Storage – HDD – Flash

hard-drive-storageStorage, something we do take for granted these days, but what is it? Most people don’t give it a second thought until it’s gone, and that’s where it becomes important. It’s a pretty simple concept really, somewhere to keep something until it’s needed.  Think of it this way, all our documents, our emails, our music, videos, and movies have to be stored somewhere, and they can take up a lot of space! In the early days of computing, information would be stored on huge magnetic tapes, prone to errors and requiring expensive, cumbersome equipment to read data, let alone write it.  Then these magnetic tape readers became smaller, and a function for the end user to record became available. Suddenly anyone could start to archive their information!  Times have certainly changed with the advent of digital technologies, but the concept remains the same. Storage is not infinite, and we all do a great job of using as much as possible!

Removable media paved the way for large-scale storage with miles upon miles of neatly spooled magnetic tape and eventually it was apparent that this system wasn’t the most efficient when finding information was needed quickly. While the capacities were increased, the troubles of magnetic tape never disappeared and soon the need for newer and more reliable technologies quickly developed.  Disks made their appearance relatively early in computing with flexible, floppy disk drives being marketed as the solution to storage forever. The life expectancy wasn’t as long as hoped as manufacturers introduced different sizes and formats leading to a confusing and incompatible marketplace.

The 5.25-inch drives fought the 3.5-inch drives and with no clear winner, the industry standard platform took the lead over the actual format. With IBM bringing the personal computer to the mass market before the rise of the internet, a large capacity media that could be used almost universally was needed.  The compact disk certainly solved this for many years with virtually every software package being available in the well-established format, but the internal storage problem still reigned true.
Once any electronic device is turned off, the data, including the operating system had to be stored somewhere.  As operating systems become bigger and bigger particularly with the increase of the graphical user interfaces, namely Windows, there had to be a long term solution.

Hard drive drives are nothing new but initially they were bulky, noisy and extremely expensive. Typically beyond the realms of most home users, a computer would hold its operating system in read-only memory (ROM) that would be programmed at the factory and never be updated.  This inability to update shortened the lifespan of many off the shelf computer systems causing release after release of the same computer. Atari was famous for this, as were many games console manufacturers.

Once hard disk drives, now commonly abbreviated to HDD’s, had become a necessity did the price become affordable for home users and started to become a standard specification for all new computers.  These allowed users to save quickly documents to their computers as well as install new software. From there it’s been an arms race with every computer vendor offering a bigger and faster HDD inside their computer, and standards becoming evident.

These HDD’s traditionally are mechanical devices, still relying on magnetic methods to read and write data but in a much more precise manner. Usually one or more heads, analogous to the needle on a record player, although without physical contact hover just a few microns above the actual disks, carefully transferring information. The head would move across the disk, directed by a stepper motor, known by all for its clicking noise as it moves around the disk. These HDD units have become quite sophisticated with multiple disks and heads offering huge data capacities. The only problem being that the files we now produce have become huge, especially with the sharp rise in video content, especially high definition and now 4K video content.  Where a 20Gb HDD would seem huge just 20 years ago and be more than adequate for lots of software, nowadays a single computer game can consume well over 20Gb. A large uncompressed 4K video can take up over 50Gb.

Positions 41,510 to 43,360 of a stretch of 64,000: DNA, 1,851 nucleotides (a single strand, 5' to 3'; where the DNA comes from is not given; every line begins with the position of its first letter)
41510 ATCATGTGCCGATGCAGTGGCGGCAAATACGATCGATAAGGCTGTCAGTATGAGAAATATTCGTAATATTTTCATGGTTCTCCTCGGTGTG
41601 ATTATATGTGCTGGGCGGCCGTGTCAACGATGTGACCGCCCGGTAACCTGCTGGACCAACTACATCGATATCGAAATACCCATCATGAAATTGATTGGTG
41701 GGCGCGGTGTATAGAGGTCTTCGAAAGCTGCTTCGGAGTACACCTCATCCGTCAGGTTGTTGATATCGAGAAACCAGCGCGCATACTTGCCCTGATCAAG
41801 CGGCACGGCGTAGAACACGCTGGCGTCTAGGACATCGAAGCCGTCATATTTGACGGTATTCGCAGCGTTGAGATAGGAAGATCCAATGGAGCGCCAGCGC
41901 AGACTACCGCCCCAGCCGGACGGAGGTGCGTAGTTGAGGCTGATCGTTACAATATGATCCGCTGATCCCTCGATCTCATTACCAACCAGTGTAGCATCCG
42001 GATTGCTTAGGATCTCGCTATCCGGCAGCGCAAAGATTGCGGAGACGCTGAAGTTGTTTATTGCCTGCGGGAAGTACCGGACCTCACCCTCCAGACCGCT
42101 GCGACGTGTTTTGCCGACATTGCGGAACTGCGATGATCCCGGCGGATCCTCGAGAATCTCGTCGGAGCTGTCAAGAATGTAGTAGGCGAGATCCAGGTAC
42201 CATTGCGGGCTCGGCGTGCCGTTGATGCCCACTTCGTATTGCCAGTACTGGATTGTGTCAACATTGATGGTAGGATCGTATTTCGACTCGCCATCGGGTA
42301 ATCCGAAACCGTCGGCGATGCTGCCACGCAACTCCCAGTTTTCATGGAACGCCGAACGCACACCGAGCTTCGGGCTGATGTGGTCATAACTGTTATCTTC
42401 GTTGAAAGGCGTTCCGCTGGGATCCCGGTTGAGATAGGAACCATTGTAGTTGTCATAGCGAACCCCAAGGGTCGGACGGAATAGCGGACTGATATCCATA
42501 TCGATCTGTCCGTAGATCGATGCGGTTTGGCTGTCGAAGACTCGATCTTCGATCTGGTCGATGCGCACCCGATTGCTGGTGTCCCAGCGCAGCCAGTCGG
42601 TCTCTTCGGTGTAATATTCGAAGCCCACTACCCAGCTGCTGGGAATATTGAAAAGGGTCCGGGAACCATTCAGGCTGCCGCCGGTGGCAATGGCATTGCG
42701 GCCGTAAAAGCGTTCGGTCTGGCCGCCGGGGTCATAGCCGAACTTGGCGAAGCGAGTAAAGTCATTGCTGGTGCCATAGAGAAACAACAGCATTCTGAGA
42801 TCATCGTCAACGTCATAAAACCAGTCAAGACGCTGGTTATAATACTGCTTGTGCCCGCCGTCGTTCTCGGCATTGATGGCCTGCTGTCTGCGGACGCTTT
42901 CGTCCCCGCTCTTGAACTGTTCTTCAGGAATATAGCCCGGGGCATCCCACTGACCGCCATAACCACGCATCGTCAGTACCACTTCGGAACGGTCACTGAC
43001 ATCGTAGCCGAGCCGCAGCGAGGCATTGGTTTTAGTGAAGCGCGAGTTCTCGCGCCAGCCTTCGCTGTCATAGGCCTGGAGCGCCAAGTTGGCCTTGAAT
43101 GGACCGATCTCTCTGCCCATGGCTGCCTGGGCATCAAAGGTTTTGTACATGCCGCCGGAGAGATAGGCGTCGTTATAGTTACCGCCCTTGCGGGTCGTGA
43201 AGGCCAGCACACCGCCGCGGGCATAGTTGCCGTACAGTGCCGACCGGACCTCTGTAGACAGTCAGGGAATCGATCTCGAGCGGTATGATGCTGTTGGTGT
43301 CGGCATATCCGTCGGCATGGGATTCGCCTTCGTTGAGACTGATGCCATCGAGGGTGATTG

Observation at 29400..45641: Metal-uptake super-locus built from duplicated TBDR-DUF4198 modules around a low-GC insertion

The mentality towards storage has also changed significantly with the early computer HDDs being maintained like a tidy office, with files and documents being deleted after use to preserve space.  The trend now has become one of rarely deleting files and waiting for that the storage is full before taking action!

These mechanical spinning hard drives still have their place in the market but are steadily being replaced by solid-state devices.  These, perhaps paradoxically are where we started with data being stored on microchips rather than any mechanical storage devices. The key differences being the ability to read and write to the microchips as well as a massive increase in storage capacity. For now, solid state hard drives or SSD’s remain much more expensive than their mechanical counterparts. But this is changing rapidly with the drives appearing almost everywhere from mobile phones through to televisions and even in car audio systems.

Certainly the solid-state storage devices appear to be the future for large-scale data, but they’re unlikely to remain in their current form for much longer, with new technologies constantly emerging. Research has already shown that it’s possible to record data at an atomic level and should this prove possible on a mass-market scale, the capacity for storage will become virtually infinite.Storage – HDD, Flash

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